Knit Your Own Murder
A Needlecraft Mystery, Book #19
By Monica Ferris
Author’s website: www.monica-ferris.com
Brought to you by OBS Reviewer Jeanie
In the USA Today bestselling Needlecraft Mysteries, Betsy Devonshire has her hands tied between running her needlework shop and turning her sharp eye for deduction to solve a knotty murder at a local fund-raiser…
The Monday Bunch and other local knitters are participating in a fund-raising auction to save a community center, creating a growing pile of stuffed animals and toys right in front of the auctioneers as the audience bids. Among those contributing the most knitted goods is temperamental businesswoman Maddy O’Leary–who keels over halfway through the event.
After she is pronounced DOA, an autopsy reveals that Maddy had been poisoned. But how? And by whom? One of the prime suspects is her ruthless business rival, Joe Mickels, who lost a bitterly contested property bid to Maddy.
When Mickels pleads his innocence to Betsy, she reluctantly believes him. But if Betsy is going to uncover the real murderer’s identity, she must first untangle the knots Maddy made in her relationships throughout her life.
This is a remarkable novel, with excellent plotting and so intriguing that it was hard to put down! Monica Ferris has outdone herself with Knit Your Own Murder, 19th in the Needlecraft Mystery series. If one has read others in the series or if it is the first one, the author shows the readers about the characters simply and sufficiently so even the first time reader feels part or the Monday Bunch.
Harry Whiteside, a shrewd local businessman, Maddy O’Leary, an equally shrewd and sharp-tongued businesswoman, and Joe Mickels, an elderly man who has dreamt for many years of having a Mickels building in Excelsior are the top three bidders on a coveted parcel of land. They bid against each other, driving the others’ bids up, until Maddy finally wins the parcel, Joe is deeply disappointed, but could his disappointment lead to murder? Harry, the second high bidder who contributed to increasing the final bid amount, is found murdered. It was thought he entered his luxurious home and caught vandals in the act of doing damage and was murdered as a result.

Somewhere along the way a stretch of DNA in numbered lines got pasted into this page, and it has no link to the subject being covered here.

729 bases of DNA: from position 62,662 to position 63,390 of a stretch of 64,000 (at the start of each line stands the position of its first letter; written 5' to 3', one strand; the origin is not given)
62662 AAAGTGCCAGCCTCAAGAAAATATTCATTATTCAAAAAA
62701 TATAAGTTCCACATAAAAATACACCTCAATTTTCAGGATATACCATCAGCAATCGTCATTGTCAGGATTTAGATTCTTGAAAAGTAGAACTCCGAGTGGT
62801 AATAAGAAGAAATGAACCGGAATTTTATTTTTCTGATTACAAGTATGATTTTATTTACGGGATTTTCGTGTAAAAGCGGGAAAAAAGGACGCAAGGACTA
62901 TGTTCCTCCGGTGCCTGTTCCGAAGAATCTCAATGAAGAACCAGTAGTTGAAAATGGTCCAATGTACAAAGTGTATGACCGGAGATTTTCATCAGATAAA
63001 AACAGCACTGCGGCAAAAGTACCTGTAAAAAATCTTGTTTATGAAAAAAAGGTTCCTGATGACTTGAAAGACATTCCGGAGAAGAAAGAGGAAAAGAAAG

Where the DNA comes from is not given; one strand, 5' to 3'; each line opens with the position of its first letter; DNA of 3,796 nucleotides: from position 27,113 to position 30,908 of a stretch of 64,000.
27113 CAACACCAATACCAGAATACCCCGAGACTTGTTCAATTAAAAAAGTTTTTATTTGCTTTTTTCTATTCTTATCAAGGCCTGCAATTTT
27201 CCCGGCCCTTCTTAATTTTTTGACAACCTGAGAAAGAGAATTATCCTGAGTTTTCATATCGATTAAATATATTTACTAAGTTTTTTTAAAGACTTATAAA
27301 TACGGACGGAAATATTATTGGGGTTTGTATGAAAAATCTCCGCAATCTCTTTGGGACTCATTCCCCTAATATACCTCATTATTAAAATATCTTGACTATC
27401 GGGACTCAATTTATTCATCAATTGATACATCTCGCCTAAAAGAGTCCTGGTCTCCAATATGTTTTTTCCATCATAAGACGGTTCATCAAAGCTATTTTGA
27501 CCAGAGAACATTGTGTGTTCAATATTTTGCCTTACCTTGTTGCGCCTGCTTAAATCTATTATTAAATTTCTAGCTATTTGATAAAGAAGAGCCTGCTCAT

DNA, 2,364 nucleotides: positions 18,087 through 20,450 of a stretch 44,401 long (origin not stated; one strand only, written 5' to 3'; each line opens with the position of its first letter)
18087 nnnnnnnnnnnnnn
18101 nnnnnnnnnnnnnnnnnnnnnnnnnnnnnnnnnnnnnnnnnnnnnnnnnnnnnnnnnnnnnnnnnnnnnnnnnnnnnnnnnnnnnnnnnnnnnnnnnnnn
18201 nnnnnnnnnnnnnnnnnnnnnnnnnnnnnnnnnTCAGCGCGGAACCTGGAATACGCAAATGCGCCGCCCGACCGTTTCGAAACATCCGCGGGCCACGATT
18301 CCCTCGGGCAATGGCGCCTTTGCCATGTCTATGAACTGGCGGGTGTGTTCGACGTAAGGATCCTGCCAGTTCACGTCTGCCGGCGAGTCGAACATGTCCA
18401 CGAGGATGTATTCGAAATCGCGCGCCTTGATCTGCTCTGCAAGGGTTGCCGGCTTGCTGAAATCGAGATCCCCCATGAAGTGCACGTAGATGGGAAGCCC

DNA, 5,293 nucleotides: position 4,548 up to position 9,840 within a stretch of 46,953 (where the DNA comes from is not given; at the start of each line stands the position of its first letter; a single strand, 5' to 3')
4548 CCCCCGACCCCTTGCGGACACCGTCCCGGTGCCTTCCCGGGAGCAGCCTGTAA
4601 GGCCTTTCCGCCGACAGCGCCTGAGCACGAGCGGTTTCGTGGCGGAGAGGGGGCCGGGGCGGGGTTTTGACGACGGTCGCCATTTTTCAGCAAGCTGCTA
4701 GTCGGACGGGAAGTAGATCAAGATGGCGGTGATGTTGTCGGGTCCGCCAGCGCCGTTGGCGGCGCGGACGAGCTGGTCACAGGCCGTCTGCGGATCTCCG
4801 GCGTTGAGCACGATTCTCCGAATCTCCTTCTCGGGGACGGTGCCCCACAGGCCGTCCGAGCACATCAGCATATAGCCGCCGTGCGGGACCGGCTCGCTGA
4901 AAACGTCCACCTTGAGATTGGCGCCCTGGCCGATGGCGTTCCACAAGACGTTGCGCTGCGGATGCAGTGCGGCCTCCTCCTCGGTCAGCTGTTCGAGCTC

The Monday Bunch and a few regular customers of Betsy’s at Crewel World have been knitting animals for a benefit auction. Some are amazingly detailed, with one being a huge and very detailed rendition of a local artisan’s idea of Lewis Carroll’s Jabberwock. Maddy O’Leary is an avid knitter, contributing more than anyone else but doesn’t want others to know. At the auction, she and other top contributors were seated at a table in front, each with yarn and needles of their choice from Crewel World, beginning to knit a new project on their special selected yarn. Maddy suddenly and mysteriously died while knitting during the auction.
Joe is the only man left, and it isn’t certain who the property will go to – Maddy’s heir(s) or a winner of a whole new bid. Joe is the primary suspect in the murders, as he has motive, but whether he has both means and opportunity are yet to be seen. A proud man, it is no small fete for him to come to Betsy, who has helped solve many murders in their area. He is seeking her help to stay out of prison orange – and if the murders are related to the property, before his is the next memorial service conducted in the Lake Minnetonka area.
Betsy begins doing what she does best – along with running the shop and being friend and sounding board to many in the area. She studies the situations as revealed, asking hard questions, even of Harry’s sons and Chaz, son of a fellow knitter, who worked for Maddy for years, learning the business from the ground up. In the meantime, Godwin, the store manager, has been proposed to by his partner, and what should be a joyous time comes crashing down as his partner’s sister arrives from Europe on behalf of their family, demanding that he take a wife and have a male heir.
Many of the characters are complex; if there were a privately-owned yarn crafts store near me with some of the personalities of those at Crewel World, I might consider being part of a “Monday bunch”, too! Godwin is such a hoot! Having him and two men (Betsy’s sweetheart Connor, and the husband of a woman there) make the group interesting and fun. It is easy to picture several of those more prominently defined, contributing to the novel coming to life.
What also brings Knit Your Own Murder to life is the mystery itself. There are a couple red herrings brought to the surface. Betsy’s recall for local events helps raise some necessary questions, but the police are not – even after all this time – receptive to her ideas. While I considered a scenario similar to how the mystery resolves, but was missing the opportunity in one case and the means in another. The author is well ahead of this reader, gracing us with a finished product without loose fibers or missed stitches. The resolution of the murders still was a surprise as Betsy finally found evidence and opportunity pointing to the bad guy/ gal. I highly recommend this novel to those who enjoy well-written cozy mysteries with interesting, likable characters centered around needlework and friendship.